Chico, those things are complimentary to one another, not opposites.

Two functioning, healthy adults who invest fully in their marriage can still now that will be strong on their own as well. The dependence on the marriage for your happiness is the problem.

You can be vulnerable and go all in, and still know in your mind and heart that if it doesn't work, you'll be fine. That's the whole point, I think, of reconciliation.

I consider our marriage a team sport, like tennis doubles. We each have our time to be in charge, and our time to support the other. I back him up, he backs me up. We are vulnerable enough to allow the other to have that "in charge" time, and trust enough to take back seat when needed. If we can never get it over the net as a team, I can learn to play singles. Doesn't mean I won't miss playing doubles, but I can be perfectly happy as a single. But the only way the team works, if we both work on being strong players in our own right.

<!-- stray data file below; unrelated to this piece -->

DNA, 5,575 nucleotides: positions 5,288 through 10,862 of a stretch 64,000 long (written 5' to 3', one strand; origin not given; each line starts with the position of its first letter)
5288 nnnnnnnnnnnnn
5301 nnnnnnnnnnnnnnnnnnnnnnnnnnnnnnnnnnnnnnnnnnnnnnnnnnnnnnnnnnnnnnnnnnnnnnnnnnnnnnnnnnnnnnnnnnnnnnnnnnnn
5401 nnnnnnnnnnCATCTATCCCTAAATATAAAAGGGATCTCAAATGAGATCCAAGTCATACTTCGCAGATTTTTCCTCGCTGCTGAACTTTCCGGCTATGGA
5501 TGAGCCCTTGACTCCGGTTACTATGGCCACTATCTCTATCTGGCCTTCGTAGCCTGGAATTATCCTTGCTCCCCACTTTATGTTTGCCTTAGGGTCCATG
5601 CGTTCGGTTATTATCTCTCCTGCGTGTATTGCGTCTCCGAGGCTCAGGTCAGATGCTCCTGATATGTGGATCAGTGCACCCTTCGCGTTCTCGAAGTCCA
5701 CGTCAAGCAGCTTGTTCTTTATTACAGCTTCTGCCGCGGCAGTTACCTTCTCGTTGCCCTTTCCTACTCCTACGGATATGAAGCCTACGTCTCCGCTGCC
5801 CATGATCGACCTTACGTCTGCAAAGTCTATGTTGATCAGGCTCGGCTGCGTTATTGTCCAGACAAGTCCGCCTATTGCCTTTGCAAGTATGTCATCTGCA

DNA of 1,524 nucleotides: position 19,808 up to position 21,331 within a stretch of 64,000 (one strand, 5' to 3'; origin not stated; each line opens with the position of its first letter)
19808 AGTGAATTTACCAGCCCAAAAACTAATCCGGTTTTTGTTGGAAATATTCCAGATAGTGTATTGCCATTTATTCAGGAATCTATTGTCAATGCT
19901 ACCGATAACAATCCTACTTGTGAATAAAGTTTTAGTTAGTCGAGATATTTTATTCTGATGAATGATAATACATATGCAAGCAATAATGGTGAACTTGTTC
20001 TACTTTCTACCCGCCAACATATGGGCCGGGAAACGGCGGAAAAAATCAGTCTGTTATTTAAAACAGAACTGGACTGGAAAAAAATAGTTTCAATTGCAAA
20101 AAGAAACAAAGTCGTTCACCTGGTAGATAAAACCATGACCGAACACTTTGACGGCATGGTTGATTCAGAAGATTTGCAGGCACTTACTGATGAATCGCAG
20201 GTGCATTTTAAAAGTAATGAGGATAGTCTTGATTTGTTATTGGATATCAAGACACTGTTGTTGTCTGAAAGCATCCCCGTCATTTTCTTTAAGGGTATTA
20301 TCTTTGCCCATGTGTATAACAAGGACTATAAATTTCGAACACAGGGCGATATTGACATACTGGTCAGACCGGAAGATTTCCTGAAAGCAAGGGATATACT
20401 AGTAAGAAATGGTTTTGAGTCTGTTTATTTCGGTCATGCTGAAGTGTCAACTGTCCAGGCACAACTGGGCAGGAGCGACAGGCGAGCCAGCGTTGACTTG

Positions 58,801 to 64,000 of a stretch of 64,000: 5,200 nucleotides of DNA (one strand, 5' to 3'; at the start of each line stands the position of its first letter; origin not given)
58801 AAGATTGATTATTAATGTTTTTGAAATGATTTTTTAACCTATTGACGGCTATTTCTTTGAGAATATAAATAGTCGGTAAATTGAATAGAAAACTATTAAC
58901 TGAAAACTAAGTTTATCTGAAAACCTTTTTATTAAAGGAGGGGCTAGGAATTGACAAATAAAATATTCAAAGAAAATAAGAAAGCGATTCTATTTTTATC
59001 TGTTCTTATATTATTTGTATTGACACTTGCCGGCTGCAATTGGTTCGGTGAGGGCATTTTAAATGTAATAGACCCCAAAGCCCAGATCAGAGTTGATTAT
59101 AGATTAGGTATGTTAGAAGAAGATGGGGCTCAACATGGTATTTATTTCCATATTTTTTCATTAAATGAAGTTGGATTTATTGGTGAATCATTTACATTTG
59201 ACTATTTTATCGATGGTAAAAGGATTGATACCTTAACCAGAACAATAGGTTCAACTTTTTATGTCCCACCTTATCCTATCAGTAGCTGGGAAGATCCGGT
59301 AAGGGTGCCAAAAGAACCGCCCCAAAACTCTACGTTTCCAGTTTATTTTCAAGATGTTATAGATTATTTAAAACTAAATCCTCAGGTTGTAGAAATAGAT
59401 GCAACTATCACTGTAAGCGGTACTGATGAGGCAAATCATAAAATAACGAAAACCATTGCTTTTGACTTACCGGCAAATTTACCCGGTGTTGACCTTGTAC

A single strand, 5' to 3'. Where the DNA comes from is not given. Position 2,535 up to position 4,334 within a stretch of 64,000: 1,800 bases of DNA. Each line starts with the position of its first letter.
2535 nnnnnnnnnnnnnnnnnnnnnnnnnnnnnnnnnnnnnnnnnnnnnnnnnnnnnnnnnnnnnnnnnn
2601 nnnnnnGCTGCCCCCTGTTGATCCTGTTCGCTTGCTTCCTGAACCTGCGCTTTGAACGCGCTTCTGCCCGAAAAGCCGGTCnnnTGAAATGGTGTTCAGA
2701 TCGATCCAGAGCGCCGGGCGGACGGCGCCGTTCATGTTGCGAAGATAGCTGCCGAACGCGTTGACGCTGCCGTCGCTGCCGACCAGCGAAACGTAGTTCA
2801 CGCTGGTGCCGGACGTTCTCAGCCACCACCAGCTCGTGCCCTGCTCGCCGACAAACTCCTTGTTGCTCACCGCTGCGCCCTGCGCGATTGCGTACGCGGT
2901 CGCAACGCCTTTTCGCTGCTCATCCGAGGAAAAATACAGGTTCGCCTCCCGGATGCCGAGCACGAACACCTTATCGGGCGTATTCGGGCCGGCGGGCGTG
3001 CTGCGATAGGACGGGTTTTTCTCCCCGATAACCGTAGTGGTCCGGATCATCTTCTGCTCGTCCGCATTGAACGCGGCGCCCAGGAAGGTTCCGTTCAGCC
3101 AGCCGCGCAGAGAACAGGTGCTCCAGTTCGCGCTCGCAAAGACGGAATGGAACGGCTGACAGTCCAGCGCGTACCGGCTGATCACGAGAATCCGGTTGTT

[This message edited by Rebreather at 11:48 AM, January 17th (Friday)]

AFrayedKnot posted 1/17/2014 12:08 PM

The dependence on the marriage for your happiness is the problem.

Not even close. I have absolutely no doubt that I can be happy, successful, and fulfilled single. I have no fear of that at all. What I am trying come to terms with is:

The dependence on the security in marriage for your happiness in the marriage.

It feels like there will never be true security, so there can never be true happiness.

I can't bring myself to go all in if in the back of my mind I will someday be all out.